That’s where eighth-grade students from Mrs. Michelle Brittain‘s English class at Fort Scott Middle School decided to step in and take on a project which spreads a message of hope to patients at the Mercy Cancer Care Unit of Hope.
The students created sentimental hand-crafted notes on either cards, posters, or even in one case inside origami figures. The messages are displayed in the treatment area for patients, family members and caregiver to read.
“It is humbling to be included in this student-driven project that focuses on encouraging our cancer patients,” said Susan Wood, RN, Mercy Cancer Care Unit of Hope. “When I saw what the kids had created, it gave me goosebumps and brought a tear to my eye.”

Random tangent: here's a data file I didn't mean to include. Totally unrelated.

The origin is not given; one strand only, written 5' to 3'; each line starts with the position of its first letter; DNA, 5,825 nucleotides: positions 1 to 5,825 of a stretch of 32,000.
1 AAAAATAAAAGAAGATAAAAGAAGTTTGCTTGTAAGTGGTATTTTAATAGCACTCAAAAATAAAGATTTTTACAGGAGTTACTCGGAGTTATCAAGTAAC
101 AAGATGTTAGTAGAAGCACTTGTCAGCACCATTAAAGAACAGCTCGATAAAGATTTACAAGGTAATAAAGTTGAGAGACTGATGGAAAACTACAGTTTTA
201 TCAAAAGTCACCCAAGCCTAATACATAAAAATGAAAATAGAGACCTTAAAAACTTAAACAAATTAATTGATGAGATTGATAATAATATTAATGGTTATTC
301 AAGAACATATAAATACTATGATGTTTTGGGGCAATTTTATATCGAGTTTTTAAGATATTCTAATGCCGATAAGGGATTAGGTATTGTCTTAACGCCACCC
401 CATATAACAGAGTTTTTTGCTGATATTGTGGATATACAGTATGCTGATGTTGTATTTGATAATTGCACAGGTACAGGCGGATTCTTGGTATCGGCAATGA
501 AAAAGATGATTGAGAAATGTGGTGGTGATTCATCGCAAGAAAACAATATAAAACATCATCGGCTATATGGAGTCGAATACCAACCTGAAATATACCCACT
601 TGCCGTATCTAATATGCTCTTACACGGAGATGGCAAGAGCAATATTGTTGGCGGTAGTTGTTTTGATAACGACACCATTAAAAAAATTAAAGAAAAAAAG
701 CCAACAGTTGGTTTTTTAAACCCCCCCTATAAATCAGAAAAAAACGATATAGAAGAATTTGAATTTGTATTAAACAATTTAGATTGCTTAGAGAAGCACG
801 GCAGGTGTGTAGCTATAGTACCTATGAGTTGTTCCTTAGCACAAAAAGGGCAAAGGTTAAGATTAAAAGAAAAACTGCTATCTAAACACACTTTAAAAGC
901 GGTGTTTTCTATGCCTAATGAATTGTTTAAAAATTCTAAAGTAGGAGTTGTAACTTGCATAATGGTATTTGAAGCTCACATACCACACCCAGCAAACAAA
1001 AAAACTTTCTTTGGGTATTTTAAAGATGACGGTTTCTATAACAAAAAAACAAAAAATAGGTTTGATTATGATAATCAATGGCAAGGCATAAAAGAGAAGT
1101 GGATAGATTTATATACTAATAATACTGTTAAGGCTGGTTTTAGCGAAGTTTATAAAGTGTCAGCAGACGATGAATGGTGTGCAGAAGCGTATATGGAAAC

The idea for the class project came after the class read a short story by Terry Brooks titled “Imaginary Friends” about a young man who was fighting leukemia. Additionally, all eighth graders recently traveled to the Coterie Theater for Project Art.
“On behalf of our patients, I want to extend a huge thank you to Mrs. Brittan and her students for this extremely kind gesture,” Wood added.
Mercy Hospital Fort Scott is an acute care hospital with 46 licensed beds, offering comprehensive medical, surgical, OB/GYN, pediatric, home care and hospice services. Inpatient care is provided with 24/7 physician coverage. In 2017, Mercy Hospital Fort Scott received The Leapfrog Group’s prestigious A rating. Mercy Clinic Fort Scott is located on hospital grounds as well as Mercy rural health clinics in Arma and Pleasanton.